About Aesica Roman Fort
Aesica Roman Fort was the ninth fort built along the line of Hadrian’s Wall and is thought to have been constructed around 128 AD. Today its remains are some of the best preserved along the wall, and provide for an atmospheric walk around some of Britain’s oldest history.
Aesica Roman Fort history
Unlike other forts along Hadrian’s Wall, Aesica is actually located to the south of the Wall, and was built to guard the Caw Gap where the Haltwhistle Burn river crosses over it. The original fort had three main gates with double portals and towers at each corner, yet at some point the western gate was completely blocked up. Garrisoned there in the 2nd century was the Sixth Cohort of Nervians, from the Belgic Nervii tribe of northern Gaul, and the Sixth Cohort of Raetians, from the Raetia province in central Europe. In the 3rd century, the Second Cohort of Asturians were stationed there, hailing from Asturias in Spain.
Excavations undertaken in 1894 unearthed a wealth of treasures from Aesica, including a gilded bronze brooch considered a masterpiece of Celtic art, a bronze ring with a Gnostic gem and an enamelled brooch in the shape of a hare.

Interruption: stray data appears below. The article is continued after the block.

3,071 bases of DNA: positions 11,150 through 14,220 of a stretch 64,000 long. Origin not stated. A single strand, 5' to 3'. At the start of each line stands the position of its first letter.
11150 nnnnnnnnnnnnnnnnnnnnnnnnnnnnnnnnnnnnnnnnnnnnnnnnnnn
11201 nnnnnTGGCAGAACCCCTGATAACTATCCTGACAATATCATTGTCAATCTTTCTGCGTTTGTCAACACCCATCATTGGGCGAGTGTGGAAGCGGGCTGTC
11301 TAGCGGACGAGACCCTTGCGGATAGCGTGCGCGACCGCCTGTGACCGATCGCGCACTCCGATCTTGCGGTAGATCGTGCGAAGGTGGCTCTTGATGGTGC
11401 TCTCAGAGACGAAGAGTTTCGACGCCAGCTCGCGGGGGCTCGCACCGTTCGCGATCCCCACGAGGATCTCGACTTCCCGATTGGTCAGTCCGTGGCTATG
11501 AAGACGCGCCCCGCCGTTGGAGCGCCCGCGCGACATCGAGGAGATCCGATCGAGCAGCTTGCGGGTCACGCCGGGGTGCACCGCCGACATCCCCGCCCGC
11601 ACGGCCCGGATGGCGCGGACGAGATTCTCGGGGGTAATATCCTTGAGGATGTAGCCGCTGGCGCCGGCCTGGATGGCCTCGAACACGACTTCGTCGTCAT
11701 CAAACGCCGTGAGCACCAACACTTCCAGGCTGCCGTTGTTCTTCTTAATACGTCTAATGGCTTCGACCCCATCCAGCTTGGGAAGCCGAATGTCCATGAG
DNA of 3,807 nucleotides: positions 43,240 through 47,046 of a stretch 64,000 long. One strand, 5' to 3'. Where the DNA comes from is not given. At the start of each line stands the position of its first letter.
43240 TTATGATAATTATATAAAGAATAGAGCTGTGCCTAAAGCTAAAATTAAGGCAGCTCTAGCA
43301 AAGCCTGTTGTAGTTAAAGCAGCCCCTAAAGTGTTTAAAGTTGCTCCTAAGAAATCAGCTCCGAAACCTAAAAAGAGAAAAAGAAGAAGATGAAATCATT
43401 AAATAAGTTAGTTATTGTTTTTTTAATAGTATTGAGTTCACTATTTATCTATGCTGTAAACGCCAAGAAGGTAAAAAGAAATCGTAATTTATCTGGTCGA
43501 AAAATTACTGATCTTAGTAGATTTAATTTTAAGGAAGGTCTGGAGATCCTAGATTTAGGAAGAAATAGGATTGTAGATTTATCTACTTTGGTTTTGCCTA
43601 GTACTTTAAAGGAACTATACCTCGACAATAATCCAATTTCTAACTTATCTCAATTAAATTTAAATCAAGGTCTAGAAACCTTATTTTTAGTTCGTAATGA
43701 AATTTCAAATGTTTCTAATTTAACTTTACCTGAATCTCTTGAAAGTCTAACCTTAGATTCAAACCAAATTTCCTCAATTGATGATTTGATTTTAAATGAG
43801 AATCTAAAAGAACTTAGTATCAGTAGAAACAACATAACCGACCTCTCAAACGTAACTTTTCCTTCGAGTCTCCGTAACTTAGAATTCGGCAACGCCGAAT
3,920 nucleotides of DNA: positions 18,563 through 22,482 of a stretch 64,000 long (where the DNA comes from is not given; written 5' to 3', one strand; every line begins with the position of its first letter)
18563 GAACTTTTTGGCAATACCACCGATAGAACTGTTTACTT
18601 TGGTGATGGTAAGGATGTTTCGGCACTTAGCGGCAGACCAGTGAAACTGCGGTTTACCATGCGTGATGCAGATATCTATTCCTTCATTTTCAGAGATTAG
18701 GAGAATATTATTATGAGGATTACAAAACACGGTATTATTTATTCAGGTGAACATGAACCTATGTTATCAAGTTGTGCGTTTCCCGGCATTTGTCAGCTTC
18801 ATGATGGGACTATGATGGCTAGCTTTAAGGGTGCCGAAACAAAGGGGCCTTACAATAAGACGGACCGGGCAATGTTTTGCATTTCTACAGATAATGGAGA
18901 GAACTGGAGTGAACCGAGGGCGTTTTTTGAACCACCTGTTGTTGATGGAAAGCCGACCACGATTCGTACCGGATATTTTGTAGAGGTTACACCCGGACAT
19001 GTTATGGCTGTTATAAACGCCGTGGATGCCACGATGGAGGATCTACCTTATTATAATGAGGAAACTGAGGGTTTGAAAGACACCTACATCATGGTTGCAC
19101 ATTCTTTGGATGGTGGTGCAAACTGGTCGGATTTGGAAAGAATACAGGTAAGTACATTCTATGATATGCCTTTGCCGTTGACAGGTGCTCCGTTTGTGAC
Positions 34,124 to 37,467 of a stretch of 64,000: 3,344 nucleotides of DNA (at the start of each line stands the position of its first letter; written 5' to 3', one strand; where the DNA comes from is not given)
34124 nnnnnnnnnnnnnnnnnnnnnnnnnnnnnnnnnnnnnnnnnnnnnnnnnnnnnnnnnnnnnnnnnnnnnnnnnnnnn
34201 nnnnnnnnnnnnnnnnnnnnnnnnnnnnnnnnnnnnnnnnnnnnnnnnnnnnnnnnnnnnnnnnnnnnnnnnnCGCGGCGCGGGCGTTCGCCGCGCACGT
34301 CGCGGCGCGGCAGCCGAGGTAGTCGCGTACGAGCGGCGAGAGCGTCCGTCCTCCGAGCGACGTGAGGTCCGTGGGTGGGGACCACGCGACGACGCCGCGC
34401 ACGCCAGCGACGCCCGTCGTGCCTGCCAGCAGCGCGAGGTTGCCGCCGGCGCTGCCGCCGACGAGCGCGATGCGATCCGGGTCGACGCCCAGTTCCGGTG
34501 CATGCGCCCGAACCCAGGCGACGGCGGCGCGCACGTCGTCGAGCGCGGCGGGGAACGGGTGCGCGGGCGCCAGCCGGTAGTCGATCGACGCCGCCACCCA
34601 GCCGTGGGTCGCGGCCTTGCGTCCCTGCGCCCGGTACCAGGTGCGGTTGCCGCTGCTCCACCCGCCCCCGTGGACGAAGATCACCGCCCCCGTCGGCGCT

Aesica Roman Fort today
Today the fort remains well preserved, with a number of its external walls still visible alongside the outlines of many of the internal buildings. A Roman bathhouse lies a short distance to the south of the fort, which included a dressing room, latrine, cold room, dry-heat room and two steam rooms!
Near the south gateway is also found one of the only shrines along the Wall, where people today leave coins (perhaps for good luck!), while at the centre of the site the entrance to the fort’s strong room beneath the headquarters building can be found.
The surrounding area provides stunning scenery for any visit to Aesica, with the North Pennines dominating the skyline to the south.
Getting to Aesica Roman Fort
Aesica Roman Fort is located just north of Haltwhistle in Northumberland off the B6318. The nearest carpark is Cawfields Quarry, about a 15-minute walk to the site. Public transport such as buses and trains are available to Haltwhistle, from which around an hour’s walk will take you to Aesica.
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